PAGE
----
As ordered reported by the Senate Committee on Homeland Security and Governmental Affairs on July 30, 2014
S. 1618 would require federal agencies to develop an enhanced personnel security program that would conduct interim reviews of certain types of information (primarily electronic records) between regularly scheduled full background investigations for individuals with security clearances or who hold sensitive positions that might affect national security (some positions are designated as sensitive but do not require security clearances). Based on guidance from the Office of the Director of National Intelligence (ODNI), agencies would be required to check certain types of information—such as criminal, financial, and social media records—not less than twice every five years to ensure the continued suitability of individuals to hold security clearances or to remain in sensitive positions.
Enacting S. 1618 would not affect direct spending or revenues; therefore, pay-as-you-go procedures do not apply.
Conducting the required checks and incorporating newly acquired information into the security records of employees would increase the costs to certain federal agencies, subject to appropriation of the necessary funds. However, the bill would not require the program to be implemented until the earlier of five years after enactment of the bill or such time as the current backlog in periodic security reinvestigations is eliminated. Periodic reinvestigations are background checks of individuals who have previously had background investigations and are supposed to occur every five years. Because there has been a significant backlog in such investigations for many years, CBO anticipates that the new program would not be implemented until after 2019; therefore, the costs of implementing the bill would be negligible over the 2015-2019 period.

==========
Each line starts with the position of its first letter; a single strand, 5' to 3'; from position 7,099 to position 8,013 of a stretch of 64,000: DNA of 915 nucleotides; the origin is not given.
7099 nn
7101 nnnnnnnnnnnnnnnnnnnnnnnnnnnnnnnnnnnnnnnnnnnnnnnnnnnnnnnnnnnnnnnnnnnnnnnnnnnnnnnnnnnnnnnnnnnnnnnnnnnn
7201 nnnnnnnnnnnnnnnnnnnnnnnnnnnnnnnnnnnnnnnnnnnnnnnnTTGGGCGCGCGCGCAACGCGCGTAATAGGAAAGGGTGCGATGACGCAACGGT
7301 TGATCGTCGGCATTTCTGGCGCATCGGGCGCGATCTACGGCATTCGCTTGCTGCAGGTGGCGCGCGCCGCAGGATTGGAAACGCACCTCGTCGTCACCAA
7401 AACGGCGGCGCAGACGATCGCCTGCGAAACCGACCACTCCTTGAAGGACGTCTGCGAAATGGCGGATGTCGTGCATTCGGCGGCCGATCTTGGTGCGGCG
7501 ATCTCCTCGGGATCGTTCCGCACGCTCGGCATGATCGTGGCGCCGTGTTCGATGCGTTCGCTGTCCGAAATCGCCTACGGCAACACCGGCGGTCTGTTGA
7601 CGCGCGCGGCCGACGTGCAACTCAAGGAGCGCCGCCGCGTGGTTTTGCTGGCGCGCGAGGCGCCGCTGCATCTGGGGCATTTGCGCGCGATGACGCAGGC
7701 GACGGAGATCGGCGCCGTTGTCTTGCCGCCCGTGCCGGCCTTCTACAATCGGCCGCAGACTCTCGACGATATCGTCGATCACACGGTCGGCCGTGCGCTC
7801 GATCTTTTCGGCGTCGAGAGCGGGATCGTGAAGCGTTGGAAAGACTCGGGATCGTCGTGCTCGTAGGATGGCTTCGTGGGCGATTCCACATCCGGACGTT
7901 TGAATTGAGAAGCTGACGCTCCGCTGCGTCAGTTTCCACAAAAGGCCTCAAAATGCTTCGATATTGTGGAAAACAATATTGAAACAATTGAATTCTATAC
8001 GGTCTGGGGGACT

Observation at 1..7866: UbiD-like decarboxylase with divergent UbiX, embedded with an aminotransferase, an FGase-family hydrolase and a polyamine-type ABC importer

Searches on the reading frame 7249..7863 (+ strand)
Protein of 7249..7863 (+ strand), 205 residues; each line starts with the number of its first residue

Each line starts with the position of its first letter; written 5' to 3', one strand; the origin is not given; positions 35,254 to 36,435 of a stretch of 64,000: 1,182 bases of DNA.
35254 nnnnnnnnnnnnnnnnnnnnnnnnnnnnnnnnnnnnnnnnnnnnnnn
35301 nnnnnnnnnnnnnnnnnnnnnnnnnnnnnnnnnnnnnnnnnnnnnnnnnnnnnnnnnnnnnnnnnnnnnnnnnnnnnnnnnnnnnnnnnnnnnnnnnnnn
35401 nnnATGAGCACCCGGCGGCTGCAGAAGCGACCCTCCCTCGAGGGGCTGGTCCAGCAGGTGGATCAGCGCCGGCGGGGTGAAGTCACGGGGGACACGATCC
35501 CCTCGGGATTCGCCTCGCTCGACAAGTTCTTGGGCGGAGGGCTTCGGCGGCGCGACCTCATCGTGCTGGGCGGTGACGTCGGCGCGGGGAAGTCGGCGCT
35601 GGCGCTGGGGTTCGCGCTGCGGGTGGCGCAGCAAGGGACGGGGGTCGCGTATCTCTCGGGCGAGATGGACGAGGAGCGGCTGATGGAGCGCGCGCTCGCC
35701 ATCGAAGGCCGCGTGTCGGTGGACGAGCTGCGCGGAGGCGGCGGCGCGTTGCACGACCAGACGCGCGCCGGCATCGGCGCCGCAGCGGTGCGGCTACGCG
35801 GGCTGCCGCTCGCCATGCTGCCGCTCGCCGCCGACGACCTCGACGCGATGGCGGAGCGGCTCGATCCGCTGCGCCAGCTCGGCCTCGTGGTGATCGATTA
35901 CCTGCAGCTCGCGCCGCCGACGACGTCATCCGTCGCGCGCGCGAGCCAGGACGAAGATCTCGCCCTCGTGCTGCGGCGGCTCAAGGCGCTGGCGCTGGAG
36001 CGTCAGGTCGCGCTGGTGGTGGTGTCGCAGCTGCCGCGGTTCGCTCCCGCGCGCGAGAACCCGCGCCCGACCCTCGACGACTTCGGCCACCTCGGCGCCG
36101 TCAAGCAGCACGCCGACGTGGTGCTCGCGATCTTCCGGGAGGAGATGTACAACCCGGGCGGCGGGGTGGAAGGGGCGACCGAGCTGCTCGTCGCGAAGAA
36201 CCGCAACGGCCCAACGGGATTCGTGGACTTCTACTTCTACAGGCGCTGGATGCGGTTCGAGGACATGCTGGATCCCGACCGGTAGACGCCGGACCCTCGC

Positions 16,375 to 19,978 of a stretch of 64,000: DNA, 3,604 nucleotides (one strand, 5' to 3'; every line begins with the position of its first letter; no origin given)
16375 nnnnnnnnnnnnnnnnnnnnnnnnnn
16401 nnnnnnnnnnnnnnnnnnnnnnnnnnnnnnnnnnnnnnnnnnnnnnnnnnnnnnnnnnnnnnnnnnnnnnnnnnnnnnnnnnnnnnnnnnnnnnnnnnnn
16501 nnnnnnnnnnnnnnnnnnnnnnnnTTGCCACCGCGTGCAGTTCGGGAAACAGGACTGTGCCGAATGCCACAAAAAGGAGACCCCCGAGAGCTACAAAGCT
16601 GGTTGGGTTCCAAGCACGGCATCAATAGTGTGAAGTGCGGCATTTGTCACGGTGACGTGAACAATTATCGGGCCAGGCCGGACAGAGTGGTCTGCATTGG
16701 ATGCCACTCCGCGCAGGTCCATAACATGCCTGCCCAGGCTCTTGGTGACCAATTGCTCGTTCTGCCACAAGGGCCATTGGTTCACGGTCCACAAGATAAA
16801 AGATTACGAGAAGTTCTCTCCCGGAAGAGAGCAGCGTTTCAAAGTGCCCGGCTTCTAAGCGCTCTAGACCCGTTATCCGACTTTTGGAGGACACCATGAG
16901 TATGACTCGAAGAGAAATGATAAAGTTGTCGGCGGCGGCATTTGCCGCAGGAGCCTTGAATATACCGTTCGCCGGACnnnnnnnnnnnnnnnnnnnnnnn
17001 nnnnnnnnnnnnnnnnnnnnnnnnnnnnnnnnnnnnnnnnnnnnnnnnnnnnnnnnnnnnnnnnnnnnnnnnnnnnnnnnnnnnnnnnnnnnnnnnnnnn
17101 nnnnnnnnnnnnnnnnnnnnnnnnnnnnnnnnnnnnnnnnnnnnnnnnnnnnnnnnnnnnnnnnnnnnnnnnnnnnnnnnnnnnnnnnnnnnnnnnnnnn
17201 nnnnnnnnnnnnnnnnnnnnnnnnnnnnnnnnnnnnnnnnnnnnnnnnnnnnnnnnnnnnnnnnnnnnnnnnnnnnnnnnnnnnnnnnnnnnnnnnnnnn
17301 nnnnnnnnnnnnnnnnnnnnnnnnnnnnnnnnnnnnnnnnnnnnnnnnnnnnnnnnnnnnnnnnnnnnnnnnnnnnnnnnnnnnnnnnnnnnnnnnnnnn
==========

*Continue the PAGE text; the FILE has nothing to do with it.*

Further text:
Although CBO does not have enough information to provide a precise estimate of the costs of implementing S. 1618 after 2019, the cost of conducting the kinds of record checks that would be required by the bill and the large number of employees who would probably be affected indicates that those costs would be significant. S. 1618 would require such checks to be completed twice every five years. CBO expects that the records checks would require a level of effort roughly equivalent to that of a basic National Agency check, which is a check of certain government records, including federal investigative records. Such checks currently cost about $100 each.